Subject:
Engineering
Physics
Material Type:
Activity/Lab
Provider:
TeachEngineering
Provider Set:
TeachEngineering
Author:
Terry Carter
Date Added:
09/18/2014
Lesson 1: Understanding the Context of Modernist Poetry
Unrestricted Use
CC BY
Rating

This lesson allow students to explore the forces that prompted the literary modernism movement, specifically focusing on modernist poetry. By allowing students to explore the movement independently, they will also be able to develop research and inquiry skills.

Subject:
Literature
Material Type:
Lesson Plan
Provider:
National Endowment for the Humanities
Provider Set:
EDSITEment!
Date Added:
11/19/2020
Lions and Tigers and Bears OH-my! Animal Research Project and Google Slide Presentation for primary students
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CC BY
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Lions and Tigers and Bears OH-my! Help young students practice their research and presentation skills with this fun, hands-on animal research and presentation project. 

Subject:
Creativity and Innovation
Information, Media and Technological Literacy
Visual Arts
English Language Arts
Reading Informational Text
Speaking and Listening
Writing
Science
Life Science
Material Type:
Lesson Plan
Author:
Helena Day
Date Added:
06/22/2019
Planning Instruction for All Students: Universal Design for Learning
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CC BY-SA
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This article describes the principle of Universal Design for Learning and how teachers can use this principle when designing lessons.

Subject:
Practitioner Support
Material Type:
Lesson Plan
Provider:
Ohio State University College of Education and Human Ecology
Provider Set:
Beyond Penguins and Polar Bears: An Online Magazine for K-5 Teachers
Author:
Jessica Fries-Gaither
Date Added:
02/09/2021
Science Notebooks and Writing Workshops: Helping Students Organize Information
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CC BY-SA
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This article describes how elementary teachers can use modified writer's workshops to help students organize information in their science notebooks.

Subject:
Practitioner Support
Material Type:
Lesson Plan
Teaching/Learning Strategy
Provider:
Ohio State University College of Education and Human Ecology
Provider Set:
Beyond Penguins and Polar Bears: An Online Magazine for K-5 Teachers
Author:
Jessica Fries-Gaither
Date Added:
02/09/2021
Security System Design
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Students apply everything they have learned about light properties and laser technologies to designing, constructing and presenting laser-based security systems that protect the school's mummified troll. In the associated activity, students "test their mettle" by constructing their security system using a PVC pipe frame, lasers and mirrors. In the lesson, students "go public" by creating informational presentations that explain their systems, and serve as embedded assessment, testing each student's understanding of light properties.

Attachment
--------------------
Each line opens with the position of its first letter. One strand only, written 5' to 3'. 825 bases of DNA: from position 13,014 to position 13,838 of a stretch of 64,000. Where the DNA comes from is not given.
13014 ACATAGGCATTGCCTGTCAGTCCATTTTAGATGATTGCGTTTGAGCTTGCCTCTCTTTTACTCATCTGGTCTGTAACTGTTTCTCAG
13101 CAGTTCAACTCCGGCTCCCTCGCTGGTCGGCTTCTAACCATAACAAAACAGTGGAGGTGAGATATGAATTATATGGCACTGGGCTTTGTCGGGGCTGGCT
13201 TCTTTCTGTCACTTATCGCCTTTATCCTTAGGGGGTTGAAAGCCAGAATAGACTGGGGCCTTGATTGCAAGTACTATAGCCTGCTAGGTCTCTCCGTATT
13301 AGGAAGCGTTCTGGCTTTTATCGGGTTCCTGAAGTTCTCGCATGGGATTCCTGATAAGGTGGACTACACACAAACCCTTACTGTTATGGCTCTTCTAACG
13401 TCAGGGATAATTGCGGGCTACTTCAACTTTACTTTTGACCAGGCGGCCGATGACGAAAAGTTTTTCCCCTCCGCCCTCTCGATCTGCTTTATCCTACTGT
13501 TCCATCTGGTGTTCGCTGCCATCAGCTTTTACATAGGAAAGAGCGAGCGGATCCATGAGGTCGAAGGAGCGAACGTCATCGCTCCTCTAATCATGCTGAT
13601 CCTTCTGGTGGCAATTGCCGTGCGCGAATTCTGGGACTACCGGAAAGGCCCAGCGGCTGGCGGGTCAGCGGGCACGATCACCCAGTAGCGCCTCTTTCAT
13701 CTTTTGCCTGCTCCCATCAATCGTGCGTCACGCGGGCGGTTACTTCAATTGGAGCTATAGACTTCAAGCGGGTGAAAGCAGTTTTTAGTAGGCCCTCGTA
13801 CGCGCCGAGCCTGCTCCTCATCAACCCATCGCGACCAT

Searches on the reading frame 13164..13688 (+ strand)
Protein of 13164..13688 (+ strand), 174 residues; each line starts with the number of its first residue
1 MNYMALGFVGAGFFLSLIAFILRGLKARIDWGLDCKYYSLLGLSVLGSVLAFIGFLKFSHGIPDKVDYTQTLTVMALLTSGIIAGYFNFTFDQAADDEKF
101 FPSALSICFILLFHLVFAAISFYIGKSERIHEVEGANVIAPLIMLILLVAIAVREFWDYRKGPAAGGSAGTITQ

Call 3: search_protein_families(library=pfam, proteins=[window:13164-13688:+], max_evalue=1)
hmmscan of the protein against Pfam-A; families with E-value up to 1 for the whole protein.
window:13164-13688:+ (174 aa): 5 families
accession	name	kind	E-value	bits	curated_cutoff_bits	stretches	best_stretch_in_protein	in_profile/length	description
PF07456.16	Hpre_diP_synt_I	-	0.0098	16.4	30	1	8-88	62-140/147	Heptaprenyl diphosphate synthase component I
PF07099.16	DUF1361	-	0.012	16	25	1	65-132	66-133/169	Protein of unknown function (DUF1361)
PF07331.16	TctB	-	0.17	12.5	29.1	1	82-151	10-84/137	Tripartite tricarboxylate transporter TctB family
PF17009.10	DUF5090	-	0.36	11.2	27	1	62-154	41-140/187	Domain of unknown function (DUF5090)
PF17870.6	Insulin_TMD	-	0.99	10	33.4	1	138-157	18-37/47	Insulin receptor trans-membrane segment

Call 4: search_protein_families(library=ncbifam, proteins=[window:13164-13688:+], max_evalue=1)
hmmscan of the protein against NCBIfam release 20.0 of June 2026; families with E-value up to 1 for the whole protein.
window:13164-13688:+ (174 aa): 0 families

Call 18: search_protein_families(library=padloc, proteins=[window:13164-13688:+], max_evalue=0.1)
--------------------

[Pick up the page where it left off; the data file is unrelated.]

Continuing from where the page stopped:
Subject:
Engineering
Physics
Material Type:
Activity/Lab
Lesson Plan
Provider:
TeachEngineering
Provider Set:
TeachEngineering
Author:
Meghan Murphy
Date Added:
09/18/2014
Waves Go Public!
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Students apply everything they have learned over the course of the associated lessons about waves, light properties, the electromagnetic spectrum, and the structure of the eye, by designing devices that can aid color blind people in distinguishing colors. Students learn about the engineering design process and develop three possible solutions to the engineering design challenge outlined in lesson 1 of this unit. They create posters to display their three design ideas and the comparisons used to select the best design. Then, students create brochures for their final design ideas, and "sell" the ideas to their "client." Through this activity, students complete the legacy cycle by "going public" with the creation of their informative posters and brochures that explain their designs, as well as color blindness and how people see color, in "client" presentations.

Subject:
Career and Technical Education
Biology
Life Science
Physical Science
Material Type:
Activity/Lab
Provider:
TeachEngineering
Provider Set:
TeachEngineering
Author:
Courtney Faber
Date Added:
02/17/2021
Who are the People in Your Neighborhood: A community helper research project for primary students.
Unrestricted Use
CC BY
Rating

Who are the People in your Neighborhood? Help young students practice their research and presentation skills with this fun, hands-on community helper research and presentation project. 

Subject:
Creativity and Innovation
Critical Thinking
Life Skills
Problem-Solving and Communication
Material Type:
Lesson Plan
Author:
Helena Day
Date Added:
07/21/2019
Working Together to Live Together
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Students experience civil and environmental engineering by planning a housing development in an existing biome, while also protecting the native species that live there. They conduct research, draw plans, make brochures and give presentations, with each team having a member serving as a project manager, civil engineer, environmental engineer and graphic designer. The best designs creatively balance the needs and resources necessary to support both the native species and human infrastructure.

Subject:
Architecture and Design
Engineering
Material Type:
Activity/Lab
Provider:
TeachEngineering
Provider Set:
TeachEngineering
Author:
Marissa H. Forbes
Myla Van Duyn
Date Added:
09/18/2014